Shade-Grown Coffee: What’s the Big Deal?

If you bought a cup of certified coffee recently, chances are high it might have been brewed using “shade-grown” beans. But what is shade-grown coffee exactly, and why is it important?

What does shade-grown coffee look like?

Coffee can be grown under shaded or full-sun conditions. Globally, about 25 percent of the world’s coffee land is managed under diverse shade, 35 percent under partial shade, and 40 percent under full-sun conditions. The amount of coffee land under full-sun conditions has increased dramatically over the last half-century, as farmers have sought to increase yields by converting shade-grown farms or building new, full-sun plantations.

Coffee grown under full-sun conditions (left), versus coffee grown under partial shade conditions (right) 

However, many coffee tree varietals—including Arabica trees, which provide most of the world’s specialty coffee—naturally prefer shaded environments. As a result, many farmers continue to grow their coffee trees within natural or managed forest landscapes, a practice known as “agroforestry.”

Coffee produced on agroforestry farms is broadly referred to as “shade-grown coffee.” However, not all shade-grown coffee is the same. The extent of shade coverage in agroforestry systems varies widely, from densely shaded systems resembling mature forests to more lightly shaded systems with only one or two varieties of shade trees.

Generally, agroforestry farms can be grouped into the following three categories:

  • • Rustic: Coffee grown within the existing forest, with coffee plants replacing some of the native plants.

    • Traditional polyculture: Coffee is grown among native forest trees and intercropped with planted tree and plant species, including fruit and vegetables which farmers often use to supplement their incomes.

    • Commercial polyculture: Most native trees are removed to provide more space for coffee plants. Coffee is grown mostly under planted timber and fruit trees.


        Adapted from Moguel, P., and Toledo, V.M. (1999).

Why is agroforestry coffee important? 

Shade-grown coffee can benefit farmers and the environment:

Potential Livelihood Benefits

  •  Provide farmers with additional sources of income, in the form of fruit or wood.

    • Reduce farmers’ production costs, as shade-grown coffee generally requires fewer chemical inputs, such as pesticides. 

    • Increase farmers’ productivity over the long-term, as coffee trees grown under shade have a longer lifespan than those grown under very lightly shaded or full-sun conditions.

    • Raise coffee quality, which can lead to higher prices for farmers, as shaded coffee trees generally produce slow-maturing, larger beans with a better flavor profile.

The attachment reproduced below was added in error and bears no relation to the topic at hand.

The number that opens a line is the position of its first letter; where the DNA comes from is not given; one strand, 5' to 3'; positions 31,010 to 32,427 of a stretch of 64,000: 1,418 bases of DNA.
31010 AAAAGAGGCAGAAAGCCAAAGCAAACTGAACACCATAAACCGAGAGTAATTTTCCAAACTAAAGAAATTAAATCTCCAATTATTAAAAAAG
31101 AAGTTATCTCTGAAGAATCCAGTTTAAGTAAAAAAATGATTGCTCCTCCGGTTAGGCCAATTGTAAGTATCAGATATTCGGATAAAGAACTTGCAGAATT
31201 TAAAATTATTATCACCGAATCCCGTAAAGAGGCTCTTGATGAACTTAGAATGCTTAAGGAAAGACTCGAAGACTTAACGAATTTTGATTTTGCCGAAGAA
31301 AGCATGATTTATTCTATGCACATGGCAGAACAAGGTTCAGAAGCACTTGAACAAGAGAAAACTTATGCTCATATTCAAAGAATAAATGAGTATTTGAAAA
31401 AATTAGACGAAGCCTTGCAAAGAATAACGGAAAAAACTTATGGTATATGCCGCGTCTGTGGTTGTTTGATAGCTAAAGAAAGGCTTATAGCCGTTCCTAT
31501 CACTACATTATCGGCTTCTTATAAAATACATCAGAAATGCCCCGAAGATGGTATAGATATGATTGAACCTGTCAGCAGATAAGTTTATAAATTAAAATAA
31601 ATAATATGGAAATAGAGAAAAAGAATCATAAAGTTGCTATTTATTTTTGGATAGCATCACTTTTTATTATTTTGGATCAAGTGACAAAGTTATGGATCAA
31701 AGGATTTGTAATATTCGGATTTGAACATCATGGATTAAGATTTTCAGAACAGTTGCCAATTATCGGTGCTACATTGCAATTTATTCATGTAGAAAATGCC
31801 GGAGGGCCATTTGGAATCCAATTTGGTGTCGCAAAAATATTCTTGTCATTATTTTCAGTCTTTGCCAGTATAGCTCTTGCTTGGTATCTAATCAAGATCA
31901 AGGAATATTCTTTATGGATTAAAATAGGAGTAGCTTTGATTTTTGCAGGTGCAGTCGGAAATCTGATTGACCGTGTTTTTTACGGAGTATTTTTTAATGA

• Provide farmers with access to specialty markets that reward shade-grown coffee with premium prices.

    Potential Environmental Benefits

  • • Enrich the soil and strengthen root systems, preventing soil degradation and erosion.

    • Capture and retain rainfall, lowering temperatures for the heat-sensitive coffee trees.

    • Attract birds, ants, and other organisms that serve as a natural pest control against coffee pests.

    • Remove carbon from the atmosphere, helping with climate change mitigation.

    • (Assuming a high degree of shade) Serve as important habitat for wildlife, such as migratory birds. This is why shade-grown coffee is often also called “bird-friendly” coffee.

In general, the denser the shade, the greater the environmental benefits. But at high levels of shade, there can be trade-offs between environmental and livelihoods benefits. While shade-grown trees have longer lifespans and are can be more resilient to pests and diseases, they generally produce fewer coffee beans than full-sun trees in any given year. This means that farmers growing shade-grown coffee may have less coffee to sell. However, coffee grown in full-sun conditions can be lower quality than coffee grown in shaded conditions, in which case it would not earn premium prices from buyers. Coffee farmers have to balance these trade-offs when managing their farms.

How does agroforestry relate to Root Capital’s portfolio?

Many of Root Capital’s coffee clients buy from farmers growing shade-grown coffee, generally from traditional or commercial polyculture systems. Root Capital offers these businesses agronomic training, so that their technical staff can help farmers maintain or further diversify their agroforestry farms by teaching them about proper shade management.

Our loan officers conduct due diligence on agroforestry coffee farms from the jungles of Peru to the highlands of Indonesia, and everywhere in between. To get a window into their world—and a better understanding of where your morning cup came from before it made the long journey to your lips—subscribe to our newsletter.

Note: This blog post was updated in March 2019.

Topics: Climate Action | Mexico and Central America | South America |

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